It’s true in the early days when China joined the WTO, China as a developing country with backward technology was allowed to protect certain key industries. Protection included the requirement that the foreign company must form a joint venture with a Chinese company. In the process, foreign know-how was shared with the local entity.
There is no denying that the strategy was helpful for China to catch up. Now as the second largest economy with its mounting collection of native-grown intellectual property, China should no longer need to insist on forming JVs to access foreign technology.
Removing this stipulation as a condition for doing business in China would take away a sensitive bone of contention.
However, as usual, the Americans have blown the matter out of proportion and acted as if a denied access to IP from the US would cause China to dry up and wither on the vine.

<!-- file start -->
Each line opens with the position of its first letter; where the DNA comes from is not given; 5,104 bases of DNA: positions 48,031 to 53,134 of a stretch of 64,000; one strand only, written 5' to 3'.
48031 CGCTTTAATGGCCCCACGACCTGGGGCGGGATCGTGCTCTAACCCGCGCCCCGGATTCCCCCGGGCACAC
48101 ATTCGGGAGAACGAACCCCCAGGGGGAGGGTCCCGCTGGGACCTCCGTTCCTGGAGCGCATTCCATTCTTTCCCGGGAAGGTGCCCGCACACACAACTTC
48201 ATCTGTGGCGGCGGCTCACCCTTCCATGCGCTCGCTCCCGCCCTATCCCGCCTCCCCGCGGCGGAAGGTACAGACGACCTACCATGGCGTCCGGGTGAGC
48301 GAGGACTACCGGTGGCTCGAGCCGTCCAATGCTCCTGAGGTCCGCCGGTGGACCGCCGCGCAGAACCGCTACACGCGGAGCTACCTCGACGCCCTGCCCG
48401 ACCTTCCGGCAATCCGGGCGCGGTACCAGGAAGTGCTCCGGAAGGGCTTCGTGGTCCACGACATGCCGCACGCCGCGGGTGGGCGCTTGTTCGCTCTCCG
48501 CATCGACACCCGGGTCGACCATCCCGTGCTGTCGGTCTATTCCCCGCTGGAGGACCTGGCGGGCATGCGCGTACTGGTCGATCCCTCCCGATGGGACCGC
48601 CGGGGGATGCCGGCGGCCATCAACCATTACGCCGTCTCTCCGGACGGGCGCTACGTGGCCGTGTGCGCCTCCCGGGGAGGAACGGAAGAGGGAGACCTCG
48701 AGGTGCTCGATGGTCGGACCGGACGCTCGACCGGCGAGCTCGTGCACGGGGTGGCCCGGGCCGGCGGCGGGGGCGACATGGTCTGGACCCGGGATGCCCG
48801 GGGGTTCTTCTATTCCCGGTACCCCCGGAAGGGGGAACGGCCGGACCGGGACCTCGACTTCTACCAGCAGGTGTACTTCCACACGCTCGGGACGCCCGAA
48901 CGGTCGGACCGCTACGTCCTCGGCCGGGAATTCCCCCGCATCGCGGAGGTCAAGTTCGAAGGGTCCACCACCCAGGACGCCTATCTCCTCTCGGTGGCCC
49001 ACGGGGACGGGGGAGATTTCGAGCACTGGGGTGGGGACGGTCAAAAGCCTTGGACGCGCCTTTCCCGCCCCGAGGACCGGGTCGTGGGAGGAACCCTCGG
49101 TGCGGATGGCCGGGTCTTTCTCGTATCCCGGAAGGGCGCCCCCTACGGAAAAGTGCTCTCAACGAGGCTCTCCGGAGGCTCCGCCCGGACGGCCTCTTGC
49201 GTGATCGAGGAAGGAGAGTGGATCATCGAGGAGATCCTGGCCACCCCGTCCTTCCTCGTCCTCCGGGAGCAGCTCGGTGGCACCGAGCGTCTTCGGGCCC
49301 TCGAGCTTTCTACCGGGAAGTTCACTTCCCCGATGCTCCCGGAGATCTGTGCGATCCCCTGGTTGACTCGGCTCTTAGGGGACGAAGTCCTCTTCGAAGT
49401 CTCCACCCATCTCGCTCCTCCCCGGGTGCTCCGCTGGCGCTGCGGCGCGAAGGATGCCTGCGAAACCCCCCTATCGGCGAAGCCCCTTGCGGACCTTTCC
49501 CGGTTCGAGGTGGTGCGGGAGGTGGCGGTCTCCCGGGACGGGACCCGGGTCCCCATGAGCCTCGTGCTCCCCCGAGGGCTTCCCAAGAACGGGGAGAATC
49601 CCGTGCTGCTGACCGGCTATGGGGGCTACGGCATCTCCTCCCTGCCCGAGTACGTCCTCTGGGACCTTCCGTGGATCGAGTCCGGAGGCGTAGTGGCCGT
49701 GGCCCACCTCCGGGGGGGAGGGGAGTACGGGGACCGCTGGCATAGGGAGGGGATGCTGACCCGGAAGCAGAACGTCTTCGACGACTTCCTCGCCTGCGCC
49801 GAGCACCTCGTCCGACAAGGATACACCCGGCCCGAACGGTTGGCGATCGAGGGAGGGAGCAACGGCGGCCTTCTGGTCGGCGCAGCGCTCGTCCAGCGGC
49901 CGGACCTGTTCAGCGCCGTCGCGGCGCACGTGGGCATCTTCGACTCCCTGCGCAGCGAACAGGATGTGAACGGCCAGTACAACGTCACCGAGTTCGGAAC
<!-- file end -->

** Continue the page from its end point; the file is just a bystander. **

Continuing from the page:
An indication of Trump’s irrational arrogance is his policy to restrict visas for students from China. His rationale is that the students are there to steal national secrets and receive valuable training to bring back to China.
He is apparently ignorant of what elite American universities already know – that Chinese students make contributions far exceeding their numbers. Furthermore, most choose to remain and work in the US.
Trump’s new policy actually encourages the best and brightest to go back to China. His track record suggests that he likes to sock himself in the eye and then declare himself a winner.

Trump: trade surplus is evil

Trump’s original trade dispute with China rests on the simplistic idea that anyone enjoying a trade surplus with the US is “insulting” and must be stealing from the US.